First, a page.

Stormcast hails from Nicosia, Cyprus and formed back in 2007. This five-piece has been largely touted as a blend of Atmospheric and Melodic Black Metal through the course of their existence. 2009 saw this come to fruition with their first demo, Scorched Earth. That year also saw the departure of founding guitarist Panos Larkou (Vomitile) and bassist Charlie Beckett. The latter role was filled by Thomash Ghzegovsky until 2012, the year which their second demo was issued. As it stands, Stormcast founders Mike Angastiniotis (guitars, vocals), Andrew Lagos (drums) and Mark McDonald (keyboards) are joined by guitarist George Masouras and new bassist Andreas Spyrou for their debut full-length album Frame of Mind, issued through the Cyprus powerhouse Pitch Black Records. But does the group put their best foot forward, or is it nothing more than a jumbled mess?

While Stormcast do keep with some of the Atmospheric and Melodic Black Metal traits, there's also a dominant Melodic Death Metal presence to be felt through the recording that helps weave some grand aural landscapes that are often coupled with darkened At the Gates and Dark Tranquillity ideals. "The Execution" highlights this with some Middle Eastern leads and a crushingly dismal introduction, but kind of segway into Amon Amarth-esque hooks with a blackened touch, as well as a number of breakdowns that are good for what they are, but do kill the enthusiasm a bit. The other issue can be felt beyond this infectious cut, and its some washout on certain crashes of the drum kit.

But this isn't to say what makes up all of Frame of Mind ends up like that first track. In fact, this release comes off more like an experiment for the band as a whole that either works out or doesn't. "Wishful Bliss" is a slower paced offering overall that has a very hopeless attitude to it, something the enthusiastic harsher vocals perfectly suit. And then there's "In Entropy" which, while another emotionally charged effort, has an undeniable adventurous tone. The keyboards even come across similar to Alestorm, especially by the minute-and-a-half point that also throws in some chugging along the lines of Power Metal between two decent breakdowns.

But the one song that sticks out the most is "Of Flesh and Stone". This fairly sleek sounding performance has it's share of Black Metal elements at the very start. Less aggressive Dimmu Borgir style chords and blunt hooks, loud bass guitar presence and mid-tempo catchy drums fill out the song as they continue to expand to much richer melodies that eventually take on a powerful war-theme that is fuelled by equally as strong keyboards along the lines of the aforementioned Dark Tranquillity. Additional audio samples, one of which a later narration (or spoken word essay) about families post-Vietnam War, play off the moody guitar solo, pushing through a somewhat ominous breakdown that introduces the depressing second half quite well. If anything, this is the better representation of what the band pulls off in varying degrees with each track, though not all leave as lasting an impact.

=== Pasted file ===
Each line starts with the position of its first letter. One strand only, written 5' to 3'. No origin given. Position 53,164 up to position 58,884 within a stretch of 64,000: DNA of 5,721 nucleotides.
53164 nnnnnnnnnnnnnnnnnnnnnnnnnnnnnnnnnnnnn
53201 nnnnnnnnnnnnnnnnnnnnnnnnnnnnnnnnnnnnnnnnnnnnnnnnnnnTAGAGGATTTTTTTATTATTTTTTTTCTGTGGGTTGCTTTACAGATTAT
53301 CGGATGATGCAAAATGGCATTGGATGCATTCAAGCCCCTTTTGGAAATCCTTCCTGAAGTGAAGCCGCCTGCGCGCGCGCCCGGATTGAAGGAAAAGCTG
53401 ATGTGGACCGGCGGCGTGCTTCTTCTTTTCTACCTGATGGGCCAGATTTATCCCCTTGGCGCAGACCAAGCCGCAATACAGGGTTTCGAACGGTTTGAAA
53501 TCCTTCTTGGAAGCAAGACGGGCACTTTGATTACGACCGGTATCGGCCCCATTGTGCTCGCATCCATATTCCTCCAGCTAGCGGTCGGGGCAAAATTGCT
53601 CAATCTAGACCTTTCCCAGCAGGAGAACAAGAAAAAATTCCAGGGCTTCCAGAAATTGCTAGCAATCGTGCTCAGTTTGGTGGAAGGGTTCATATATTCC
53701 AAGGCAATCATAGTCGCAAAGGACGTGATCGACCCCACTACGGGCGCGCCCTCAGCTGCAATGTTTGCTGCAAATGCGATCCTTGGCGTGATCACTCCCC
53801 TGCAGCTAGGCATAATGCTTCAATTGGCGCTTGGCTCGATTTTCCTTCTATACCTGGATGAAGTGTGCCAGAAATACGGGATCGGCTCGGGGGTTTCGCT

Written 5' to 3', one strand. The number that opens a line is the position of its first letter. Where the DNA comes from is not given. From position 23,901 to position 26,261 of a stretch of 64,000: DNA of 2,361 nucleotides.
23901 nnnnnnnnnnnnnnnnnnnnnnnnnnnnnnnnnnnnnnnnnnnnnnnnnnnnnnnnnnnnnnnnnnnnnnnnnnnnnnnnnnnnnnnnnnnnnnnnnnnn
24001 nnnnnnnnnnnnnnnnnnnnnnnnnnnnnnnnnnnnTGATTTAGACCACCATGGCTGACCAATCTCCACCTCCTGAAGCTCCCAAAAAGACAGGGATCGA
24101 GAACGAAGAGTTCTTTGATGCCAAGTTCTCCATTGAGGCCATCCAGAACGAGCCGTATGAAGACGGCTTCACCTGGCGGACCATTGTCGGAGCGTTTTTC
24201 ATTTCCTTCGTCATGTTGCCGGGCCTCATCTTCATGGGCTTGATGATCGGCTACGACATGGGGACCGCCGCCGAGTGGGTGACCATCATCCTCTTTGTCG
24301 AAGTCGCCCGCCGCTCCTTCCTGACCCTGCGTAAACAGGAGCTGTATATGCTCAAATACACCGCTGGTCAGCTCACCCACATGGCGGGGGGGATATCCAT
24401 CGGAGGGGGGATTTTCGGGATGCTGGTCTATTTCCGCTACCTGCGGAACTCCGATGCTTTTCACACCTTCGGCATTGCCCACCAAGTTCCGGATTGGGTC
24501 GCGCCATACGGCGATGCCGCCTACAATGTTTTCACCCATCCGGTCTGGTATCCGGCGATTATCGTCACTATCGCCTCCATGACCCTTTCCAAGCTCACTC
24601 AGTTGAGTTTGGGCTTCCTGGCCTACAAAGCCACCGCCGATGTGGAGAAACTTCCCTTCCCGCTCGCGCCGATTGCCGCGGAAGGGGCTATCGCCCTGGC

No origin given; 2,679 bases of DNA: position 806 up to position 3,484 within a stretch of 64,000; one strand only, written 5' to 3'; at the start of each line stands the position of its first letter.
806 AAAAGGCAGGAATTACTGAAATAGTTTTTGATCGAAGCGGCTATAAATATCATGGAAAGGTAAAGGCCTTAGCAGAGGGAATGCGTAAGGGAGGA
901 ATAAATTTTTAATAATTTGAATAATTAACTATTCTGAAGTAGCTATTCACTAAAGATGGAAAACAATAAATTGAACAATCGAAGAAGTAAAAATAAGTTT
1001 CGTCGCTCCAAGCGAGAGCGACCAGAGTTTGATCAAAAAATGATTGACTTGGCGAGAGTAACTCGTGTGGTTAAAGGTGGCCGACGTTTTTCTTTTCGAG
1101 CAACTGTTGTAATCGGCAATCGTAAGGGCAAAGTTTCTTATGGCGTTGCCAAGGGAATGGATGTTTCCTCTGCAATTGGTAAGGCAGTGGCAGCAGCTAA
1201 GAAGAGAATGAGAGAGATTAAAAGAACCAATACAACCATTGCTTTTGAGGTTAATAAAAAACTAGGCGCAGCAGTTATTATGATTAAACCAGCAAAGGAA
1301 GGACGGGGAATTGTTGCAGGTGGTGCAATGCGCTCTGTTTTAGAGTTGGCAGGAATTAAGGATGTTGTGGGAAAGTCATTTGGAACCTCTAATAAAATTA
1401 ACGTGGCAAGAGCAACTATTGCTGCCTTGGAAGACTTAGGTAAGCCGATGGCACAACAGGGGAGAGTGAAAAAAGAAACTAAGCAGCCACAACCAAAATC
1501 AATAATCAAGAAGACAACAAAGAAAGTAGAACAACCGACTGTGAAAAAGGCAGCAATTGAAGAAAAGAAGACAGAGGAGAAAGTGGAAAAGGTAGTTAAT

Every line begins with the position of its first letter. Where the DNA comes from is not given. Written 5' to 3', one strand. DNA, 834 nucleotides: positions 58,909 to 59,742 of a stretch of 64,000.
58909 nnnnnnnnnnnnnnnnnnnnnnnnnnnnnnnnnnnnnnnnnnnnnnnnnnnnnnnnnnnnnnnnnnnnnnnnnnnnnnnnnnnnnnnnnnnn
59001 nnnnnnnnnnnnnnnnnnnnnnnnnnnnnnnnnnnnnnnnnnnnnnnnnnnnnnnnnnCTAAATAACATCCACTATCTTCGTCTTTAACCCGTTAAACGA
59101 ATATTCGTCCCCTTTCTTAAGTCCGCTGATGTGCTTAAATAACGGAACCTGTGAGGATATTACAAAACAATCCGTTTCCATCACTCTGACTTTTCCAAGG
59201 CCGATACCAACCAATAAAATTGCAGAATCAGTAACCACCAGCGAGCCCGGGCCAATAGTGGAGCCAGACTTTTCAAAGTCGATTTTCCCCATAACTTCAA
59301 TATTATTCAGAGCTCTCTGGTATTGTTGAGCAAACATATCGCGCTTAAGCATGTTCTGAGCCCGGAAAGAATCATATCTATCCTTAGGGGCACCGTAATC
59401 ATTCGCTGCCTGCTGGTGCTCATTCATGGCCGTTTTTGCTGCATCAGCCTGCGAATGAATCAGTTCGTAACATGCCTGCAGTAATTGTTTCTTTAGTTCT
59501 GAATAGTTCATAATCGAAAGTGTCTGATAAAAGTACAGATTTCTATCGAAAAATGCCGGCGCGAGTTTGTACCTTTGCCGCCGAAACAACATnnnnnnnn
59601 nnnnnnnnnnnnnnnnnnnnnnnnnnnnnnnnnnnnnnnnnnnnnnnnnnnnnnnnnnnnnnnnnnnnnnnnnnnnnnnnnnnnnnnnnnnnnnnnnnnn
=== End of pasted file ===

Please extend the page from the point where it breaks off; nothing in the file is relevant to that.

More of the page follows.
Frame of Mind is far from that unique a sounding album. Much of what appears can be traced back to some of the biggest names in Metal, specifically the Melodic Death Metal field. But this in no way means you'll know everything coming your way. Frame of Mind is actually quite the dismal recording overall, but what rays of light manage to seep through offer some of the most depressing and even uplifting atmospheres you could hope to come across. Unfortunately, it's all laced in a release that ultimately feels like a litmus test of some kind for many reasons. Between obvious musical influences, clear washout in the cymbals, mildly engaging breakdowns, not to mention the three songs that compose their 2012 demo being present all make Frame of Mind out to be a semi-career spanning collection of compositions post-Scorched Earth demo. It's a solid album for what it is, but it's a better proclamation of what Stormcast brings to the table. After a few spins to take it all in, you will be put on notice, hoping the five-piece narrow the scope of their sound on the next outing, as well as broaden the use of emotional atmospheres even further.

Review originally composed for Apoch's Metal Review.